DUBLIN – Sanofi SA and Glaxosmithkline plc are lending their considerable weight to the urgent global effort to develop a vaccine for COVID-19 by teaming up to develop an adjuvanted recombinant subunit vaccine that will employ technologies from each company. Paris-based Sanofi is contributing its recombinant spike protein antigen and its baculovirus expression system, which is also the basis of its U.S.-licensed influenza vaccine Flublok. London-based GSK is contributing its pandemic adjuvant technology.
Informed Data Systems Inc., doing business as One Drop, purchased the assets and intellectual property of Sano Intelligence Inc. for an undisclosed amount. San Francisco-based Sano has been developing a wearable continuous glucose sensor that enables users to track blood glucose levels and other blood chemistry via a smart phone app for nearly a decade. One Drop will integrate the stick-on device into its personalized digital care program for diabetics and people with other chronic conditions.
LONDON – These are hardly times for a fanfare, but this month saw the unveiling of a new name in bioprocessing, following the formal closing of the $21.4 billion sale of GE Healthcare’s Life Sciences to Danaher Corp. The business, now renamed Cytiva, has turnover of $3.3 billion, nearly 7,000 employees and operations in 40 countries. More than 75% of FDA-approved biologic drugs use its products in their manufacture.
Arrakis Therapeutics Inc.’s CEO, Michael Gilman, knew his 3-year-old company had a partnering tiger by the tail just by the amount of interest from companies who wanted to partner. He sat back and waited until the right offer came along and went with Roche Holding AG. The result is a massive collaboration and license agreement that could stretch into the billions of dollars. “We very deliberately stayed out of partnering discussions for the first couple years,” Gilman told BioWorld. “It took a while to figure out how to do this. We wanted to understand what we had before selling off parts of it.”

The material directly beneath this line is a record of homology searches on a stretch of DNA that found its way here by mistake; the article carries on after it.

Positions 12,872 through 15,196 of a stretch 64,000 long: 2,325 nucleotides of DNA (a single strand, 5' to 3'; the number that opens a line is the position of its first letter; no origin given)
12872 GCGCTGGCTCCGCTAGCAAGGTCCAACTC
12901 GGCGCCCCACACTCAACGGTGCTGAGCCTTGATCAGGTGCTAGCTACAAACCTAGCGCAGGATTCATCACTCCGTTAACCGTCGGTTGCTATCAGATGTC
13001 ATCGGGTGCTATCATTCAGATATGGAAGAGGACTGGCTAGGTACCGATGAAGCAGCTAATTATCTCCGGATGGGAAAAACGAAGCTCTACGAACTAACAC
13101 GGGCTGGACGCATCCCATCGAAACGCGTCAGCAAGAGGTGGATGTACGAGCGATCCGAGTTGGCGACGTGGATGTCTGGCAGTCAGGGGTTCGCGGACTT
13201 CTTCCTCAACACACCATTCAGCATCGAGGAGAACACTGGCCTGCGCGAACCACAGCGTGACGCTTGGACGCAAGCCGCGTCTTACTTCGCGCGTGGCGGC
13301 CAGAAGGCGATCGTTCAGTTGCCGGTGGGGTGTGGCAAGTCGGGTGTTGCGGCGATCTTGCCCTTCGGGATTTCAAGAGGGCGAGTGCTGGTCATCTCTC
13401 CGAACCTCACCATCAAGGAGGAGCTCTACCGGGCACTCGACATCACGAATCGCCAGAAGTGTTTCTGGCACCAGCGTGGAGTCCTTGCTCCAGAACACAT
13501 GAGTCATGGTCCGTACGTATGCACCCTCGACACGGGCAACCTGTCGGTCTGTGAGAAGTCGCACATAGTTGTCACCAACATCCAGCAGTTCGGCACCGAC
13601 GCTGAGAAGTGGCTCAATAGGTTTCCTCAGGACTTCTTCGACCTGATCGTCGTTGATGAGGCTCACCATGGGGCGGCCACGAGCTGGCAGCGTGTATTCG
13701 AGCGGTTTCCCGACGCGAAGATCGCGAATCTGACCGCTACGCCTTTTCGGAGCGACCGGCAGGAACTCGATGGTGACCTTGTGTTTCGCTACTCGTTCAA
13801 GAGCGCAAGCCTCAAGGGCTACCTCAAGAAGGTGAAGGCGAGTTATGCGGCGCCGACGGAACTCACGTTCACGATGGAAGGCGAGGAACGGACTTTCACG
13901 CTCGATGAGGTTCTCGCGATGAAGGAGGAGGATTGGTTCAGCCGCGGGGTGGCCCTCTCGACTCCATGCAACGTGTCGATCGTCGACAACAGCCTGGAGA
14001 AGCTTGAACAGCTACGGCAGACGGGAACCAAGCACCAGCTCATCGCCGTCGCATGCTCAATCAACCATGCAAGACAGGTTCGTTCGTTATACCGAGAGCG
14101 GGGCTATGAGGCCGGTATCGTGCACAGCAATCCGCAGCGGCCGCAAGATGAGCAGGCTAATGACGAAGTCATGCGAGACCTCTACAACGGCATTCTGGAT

HONG KONG – China’s I-Mab Biopharma Co. Ltd. has entered a strategic partnership with Indonesia’s PT Kalbe Genexine Biologics (KG Bio). Through the deal, KG Bio will receive the right of first negotiation to commercialize two I-Mab-discovered candidates in the ASEAN and MENA regions as well as Sri Lanka.
With nearly a quarter of the activity announced in March focused on COVID-19, the first quarter of 2020 appears to be on target to beat the deal and M&A values of two of the last three years, although it remains behind 2019. Despite the uncertainty of the coronavirus pandemic, let alone the upcoming U.S. presidential election, the industry has fared relatively well in terms of dealmaking so far this year, even as the markets have plummeted and partnering events have moved to a virtual format. In fact, deals should logically increase as the pandemic takes its toll on the economy, according to a biopharma executive who responded to a recent J.P. Morgan survey.
Second Genome Inc. (SG) CEO Karim Dabbagh said his firm’s deal with Gilead Sciences Inc. is “pretty significant, given some of the other deals in the microbiome and inflammatory bowel disease [IBD] space,” telling BioWorld the potential $1.5 billion-plus agreement involves “biomarkers in multiple disease areas on five of Gilead’s portfolio programs in inflammation, fibrosis and oncology. Associated with that is a drug discovery collaboration around five targets in the context of IBD.”
A flurry of deal and M&A activity in the med-tech industry during the first quarter of 2020 has not translated into high financials, as many of the transactions are not disclosing terms. While the COVID-19 pandemic rages on, business development activities appear to be slumping in recent weeks, leaving the early part of the year significantly down from prior quarters.